Now a graduate, J-Mac still helps with the basketball program.

Monday, November 9, 2009

Construction Moving Along

Bar joist in place on 2 of the classrooms.
A crane lowers bar joist into position 2 of the 4 classrooms. Bar joists were set on all 4 classrooms on November 9th.

This is the southeast classrooms. The alley will be the new entrance, with classrooms on the left and high school office on the right.

Monday, October 19, 2009

Construction Update

The final footings have been poured for the southeast classrooms. The 2 windows will have a wall in between them separating the 2 classrooms.

The concrete floor in the northeast classrooms was poured on 10/19/09. We finally have an area that is free from mud!

This area will be the future restrooms on the east end of the commons area. Work finished on the outside walls on 10/19/09. Work as slowed as the block masons have fought rain and mud.

Plumbers are roughing in drains in the kitchen area. They have fought extremely wet weather as can be seen by the lumpy terrain.

Sunday, October 18, 2009

Governor Institutes 10% Cut

Governor Culver has recently announced a 10% Across-The-Board-Cuts(ATBC) for all state agencies. The Governor has the power and to institute an ATBC. What this means for Newell-Fonda? $200,337.00

I want to explain what this means. We planned our budget last February, had the state's blessing on the amount we would receive in funding. We then planned accordingly to fill our staffing needs. This cut is put into effect immediately. We will receive $200,337.00 LESS than we were promised in our budget. No need to complain, it is what it is, and we must move forward and work together to get through this.

Early projections were that the Governor would start with a smaller cut and then another cut later. The other cut later may still be coming. State revenues are off nearly 17%. Education is 45% of the state's budget. He just cut 10%; and it appears unless there is a dramatic turn-around, there may be more cuts coming. Historically, an economic recovery takes more time than decline. We need to prepare for more cuts.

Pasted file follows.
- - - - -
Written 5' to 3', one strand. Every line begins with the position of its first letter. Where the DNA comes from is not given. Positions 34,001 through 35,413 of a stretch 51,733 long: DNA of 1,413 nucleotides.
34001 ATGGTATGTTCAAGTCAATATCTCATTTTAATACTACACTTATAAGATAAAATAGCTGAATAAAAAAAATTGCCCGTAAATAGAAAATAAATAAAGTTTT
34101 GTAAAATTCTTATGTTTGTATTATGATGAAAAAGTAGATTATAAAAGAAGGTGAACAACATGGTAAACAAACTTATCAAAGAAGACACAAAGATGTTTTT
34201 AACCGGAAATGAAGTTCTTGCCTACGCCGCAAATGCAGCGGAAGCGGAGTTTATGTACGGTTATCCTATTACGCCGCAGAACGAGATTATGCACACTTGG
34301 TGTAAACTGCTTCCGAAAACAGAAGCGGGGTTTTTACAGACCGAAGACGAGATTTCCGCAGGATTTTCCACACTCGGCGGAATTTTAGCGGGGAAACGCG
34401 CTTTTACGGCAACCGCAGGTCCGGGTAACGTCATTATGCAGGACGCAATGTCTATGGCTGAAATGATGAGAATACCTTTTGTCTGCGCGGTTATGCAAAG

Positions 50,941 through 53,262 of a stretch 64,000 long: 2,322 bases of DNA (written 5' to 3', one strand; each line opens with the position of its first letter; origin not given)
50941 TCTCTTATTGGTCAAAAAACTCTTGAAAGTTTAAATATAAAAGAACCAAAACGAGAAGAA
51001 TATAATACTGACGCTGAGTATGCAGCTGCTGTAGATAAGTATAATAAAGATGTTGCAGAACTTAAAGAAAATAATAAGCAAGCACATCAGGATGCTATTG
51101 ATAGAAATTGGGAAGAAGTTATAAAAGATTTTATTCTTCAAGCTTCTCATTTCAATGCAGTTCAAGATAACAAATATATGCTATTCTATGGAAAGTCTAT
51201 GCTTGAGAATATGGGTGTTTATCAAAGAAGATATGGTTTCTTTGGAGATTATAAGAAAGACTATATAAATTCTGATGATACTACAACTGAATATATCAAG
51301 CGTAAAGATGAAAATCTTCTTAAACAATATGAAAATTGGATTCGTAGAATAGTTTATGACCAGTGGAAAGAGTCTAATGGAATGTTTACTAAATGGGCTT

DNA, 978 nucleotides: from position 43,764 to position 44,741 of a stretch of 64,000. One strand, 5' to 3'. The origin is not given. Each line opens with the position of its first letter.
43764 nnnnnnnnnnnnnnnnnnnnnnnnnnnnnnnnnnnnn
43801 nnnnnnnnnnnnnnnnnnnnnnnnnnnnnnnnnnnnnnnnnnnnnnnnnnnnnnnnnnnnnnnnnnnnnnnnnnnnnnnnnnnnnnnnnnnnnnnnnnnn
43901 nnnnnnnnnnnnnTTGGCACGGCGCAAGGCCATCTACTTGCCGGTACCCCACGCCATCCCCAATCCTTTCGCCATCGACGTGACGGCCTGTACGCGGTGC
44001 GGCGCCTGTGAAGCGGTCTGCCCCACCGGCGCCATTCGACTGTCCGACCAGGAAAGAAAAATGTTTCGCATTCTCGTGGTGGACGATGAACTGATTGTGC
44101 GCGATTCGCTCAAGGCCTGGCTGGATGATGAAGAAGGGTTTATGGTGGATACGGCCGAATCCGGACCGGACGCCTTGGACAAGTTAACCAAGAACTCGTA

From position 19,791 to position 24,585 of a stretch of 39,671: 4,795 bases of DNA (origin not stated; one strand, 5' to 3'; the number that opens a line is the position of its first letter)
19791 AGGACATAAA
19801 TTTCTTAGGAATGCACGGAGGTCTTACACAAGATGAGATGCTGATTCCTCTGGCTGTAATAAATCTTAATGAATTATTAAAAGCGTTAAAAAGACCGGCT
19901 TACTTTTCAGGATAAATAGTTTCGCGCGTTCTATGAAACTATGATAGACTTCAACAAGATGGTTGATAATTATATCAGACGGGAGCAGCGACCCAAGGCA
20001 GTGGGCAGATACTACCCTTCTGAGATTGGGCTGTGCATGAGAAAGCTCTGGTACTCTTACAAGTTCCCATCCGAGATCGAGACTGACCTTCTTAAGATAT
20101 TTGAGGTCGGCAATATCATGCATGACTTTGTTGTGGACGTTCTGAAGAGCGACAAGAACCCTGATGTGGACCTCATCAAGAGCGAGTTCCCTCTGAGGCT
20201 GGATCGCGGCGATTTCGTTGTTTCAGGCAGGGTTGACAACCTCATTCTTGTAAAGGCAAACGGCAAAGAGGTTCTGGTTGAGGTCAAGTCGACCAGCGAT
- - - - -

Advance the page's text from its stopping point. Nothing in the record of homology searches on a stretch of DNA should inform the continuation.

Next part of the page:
I announced at our last board meeting the following: "I want to thank past and present board members for making a difficult decision on closing the Fonda building." This will make a difference in how we are able to withstand this down turn in our funding. Other schools will try to react but a process like this takes time.

The administrative team has begun looking at things that we can reduce or do without in the future. There can be no reductions to certified staff because they are under contract for 1 year. Many state agencies have the ability to institute furloughs but we can’t do that. This will be a very important year for the Legislature. They will need to prioritize spending on a tight budget year. All government agencies and businesses are feeling the pinch of this long-term downturn.

Can Newell-Fonda withstand this? Absolutely, but we need to work now in little ways so that we can be in a position to support programs for kids. We will begin planning for next year and look for ways to become more efficient while at the same time continuing to offer quality programs.

You can view the Sunday Des Moines Register article related to the cuts. The cuts for every district in Iowa can be seen here.

Thursday, October 1, 2009

Construction Update

Work is progressing very well as the block mason has been moving right along. They are laid something on every wall. Interior footings are also being finished by the general contractor. This photo is taken from the future commons area looking north to the 2 class rooms on the north. Each will have a large window in it.

This photo is the future front of the addition and will be 2 classrooms facing south. The windows will be taking shape in the coming days. The block masons have only been on site for 3 weeks and have had great weather.

Friday, September 18, 2009

Construction Update - Kitchen taking shape

Slechta Masonry has made great progress this week. The kitchen walls are taking shape as we have had great weather for building. The pictures below show the back of the kitchen completed and the side wall taking shape. Keep checking back for periodic updates.

The kitchen walls are taking shape as we have had great weather for building. The pictures below show the back of the kitchen completed and the side wall taking shape. Keep checking back for periodic updates.

These are the footings of the principal and board room. This picture was taken from the commons.

Here are the footing layouts of the bathrooms off of the commons. This should provide a great place to gather during volleyball and basketball games. This picture is from the middle of the future commons.